August 4, 2011

Protecting Women from Unlawful Mortgage Lending Practices

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This post is also available in: Spanish

Cross posted from

Assistant Secretary John Trasviña receives the Superhero Award from MomsRising

Bringing a new child into a family and buying a house are two momentous and happy occasions for any family.  When HUD’s Office of Fair Housing & Equal Opportunity (FHEO) learned that some mortgage lenders had policies or practices that make qualifying for a mortgage more difficult for pregnant women or parents on parental leave, we leapt into action.  We knew that treating pregnant women and parents differently when issuing a mortgage could be a violation of the federal Fair Housing Act, which prohibits discrimination on the basis of gender or family status, amongst other categories. 

With the help of Moms Rising, a 1.1 million member strong virtual community, we are uncovering cases around the country.  Our partners at Moms Rising describe the stories of mortgage discrimination their members report as “heartbreaking and infuriating.”  I would add one more word: “Illegal.”   

I got to know Dr. Elizabeth Budde, an Asian American immigrant who has become a top cancer researcher in Seattle.  Dr. Budde initially received approval for a mortgage while she was pregnant, but the offer was rescinded when she took maternity leave after the birth of her child.  Dr. Budde stepped forward to bring this issue to light, and inspired others to bring forward their own stories of discrimination.   A dedicated team in our FHEO office is leading the way to provide relief to Dr. Budde and other victims of discriminatory mortgage policies and to foster industry changes so that families will no longer face roadblocks to qualifying for a mortgage.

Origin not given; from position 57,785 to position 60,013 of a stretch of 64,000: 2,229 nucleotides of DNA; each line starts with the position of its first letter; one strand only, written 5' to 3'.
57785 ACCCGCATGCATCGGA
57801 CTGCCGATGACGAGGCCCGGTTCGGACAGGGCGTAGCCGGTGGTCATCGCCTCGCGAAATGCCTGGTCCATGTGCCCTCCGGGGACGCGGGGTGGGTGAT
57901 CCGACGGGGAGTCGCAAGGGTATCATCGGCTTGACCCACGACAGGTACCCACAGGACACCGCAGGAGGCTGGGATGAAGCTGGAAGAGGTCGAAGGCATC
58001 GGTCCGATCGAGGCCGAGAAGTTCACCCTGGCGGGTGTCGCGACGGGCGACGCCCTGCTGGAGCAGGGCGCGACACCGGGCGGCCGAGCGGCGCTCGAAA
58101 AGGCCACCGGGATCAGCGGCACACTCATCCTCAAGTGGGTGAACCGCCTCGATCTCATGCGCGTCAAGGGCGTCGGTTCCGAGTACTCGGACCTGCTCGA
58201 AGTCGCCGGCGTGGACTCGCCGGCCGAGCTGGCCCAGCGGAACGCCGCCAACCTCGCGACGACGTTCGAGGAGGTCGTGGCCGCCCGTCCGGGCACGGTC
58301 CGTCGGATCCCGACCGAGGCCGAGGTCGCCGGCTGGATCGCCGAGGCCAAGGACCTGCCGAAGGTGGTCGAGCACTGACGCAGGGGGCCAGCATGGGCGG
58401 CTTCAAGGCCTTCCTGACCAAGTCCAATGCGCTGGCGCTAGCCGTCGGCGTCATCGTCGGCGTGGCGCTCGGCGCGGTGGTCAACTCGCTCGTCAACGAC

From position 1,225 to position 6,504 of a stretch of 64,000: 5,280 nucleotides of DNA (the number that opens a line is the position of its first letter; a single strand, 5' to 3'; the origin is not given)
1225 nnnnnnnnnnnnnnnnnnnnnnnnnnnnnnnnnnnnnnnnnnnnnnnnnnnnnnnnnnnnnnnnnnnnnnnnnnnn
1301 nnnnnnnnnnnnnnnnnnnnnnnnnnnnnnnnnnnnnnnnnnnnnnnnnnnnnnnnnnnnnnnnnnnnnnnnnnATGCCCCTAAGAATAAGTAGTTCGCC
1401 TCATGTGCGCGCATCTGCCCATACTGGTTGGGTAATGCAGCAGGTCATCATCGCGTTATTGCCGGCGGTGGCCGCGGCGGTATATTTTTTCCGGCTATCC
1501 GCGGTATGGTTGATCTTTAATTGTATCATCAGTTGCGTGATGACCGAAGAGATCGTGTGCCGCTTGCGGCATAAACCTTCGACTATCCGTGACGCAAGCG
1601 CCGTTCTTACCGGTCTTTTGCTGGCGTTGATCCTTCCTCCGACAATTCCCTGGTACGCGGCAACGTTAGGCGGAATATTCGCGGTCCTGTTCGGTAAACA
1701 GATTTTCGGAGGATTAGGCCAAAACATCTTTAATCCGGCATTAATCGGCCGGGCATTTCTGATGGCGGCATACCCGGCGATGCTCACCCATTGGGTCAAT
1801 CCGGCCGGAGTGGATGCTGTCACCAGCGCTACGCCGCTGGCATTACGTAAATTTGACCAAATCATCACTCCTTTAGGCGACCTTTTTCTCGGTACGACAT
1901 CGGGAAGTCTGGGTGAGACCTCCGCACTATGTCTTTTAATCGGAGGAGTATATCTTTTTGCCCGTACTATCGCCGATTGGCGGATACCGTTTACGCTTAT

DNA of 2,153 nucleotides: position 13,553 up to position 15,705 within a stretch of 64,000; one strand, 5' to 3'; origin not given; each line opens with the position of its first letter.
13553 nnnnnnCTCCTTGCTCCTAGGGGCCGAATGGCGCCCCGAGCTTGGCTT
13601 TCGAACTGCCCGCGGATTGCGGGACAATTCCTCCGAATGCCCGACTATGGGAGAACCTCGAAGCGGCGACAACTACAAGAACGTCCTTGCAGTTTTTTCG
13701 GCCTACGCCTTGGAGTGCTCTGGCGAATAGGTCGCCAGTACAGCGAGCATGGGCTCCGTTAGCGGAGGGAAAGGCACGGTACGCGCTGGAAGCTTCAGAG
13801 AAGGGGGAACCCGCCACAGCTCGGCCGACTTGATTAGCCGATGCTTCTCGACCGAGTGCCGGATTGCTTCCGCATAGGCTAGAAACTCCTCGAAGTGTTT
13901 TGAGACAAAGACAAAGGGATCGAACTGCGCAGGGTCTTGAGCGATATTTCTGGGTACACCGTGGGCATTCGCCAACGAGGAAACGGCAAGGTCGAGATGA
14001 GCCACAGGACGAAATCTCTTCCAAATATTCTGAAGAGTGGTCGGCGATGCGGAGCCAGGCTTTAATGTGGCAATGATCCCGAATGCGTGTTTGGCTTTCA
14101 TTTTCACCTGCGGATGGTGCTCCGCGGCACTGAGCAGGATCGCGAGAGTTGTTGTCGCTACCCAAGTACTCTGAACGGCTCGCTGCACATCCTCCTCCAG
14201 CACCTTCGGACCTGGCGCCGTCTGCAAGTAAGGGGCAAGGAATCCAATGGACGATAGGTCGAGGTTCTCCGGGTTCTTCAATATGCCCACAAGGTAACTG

This week, I accepted a Superhero Award from Moms Rising on behalf of our team, who did the real work.  Together, all of us will continue to make progress for women and their families because fair treatment when getting a home loan is a real family value.  Housing discrimination based on gender or against families with children was not covered when President Johnson signed the Fair Housing Act into law in 1968, but has since been added to the list of protected groups.  These types of discrimination, along with disability, race, religious and national origin discrimination, constitute important parts of our work today. 

For more information and HUD help on housing discrimination, call 1-800-669-9777 or visit

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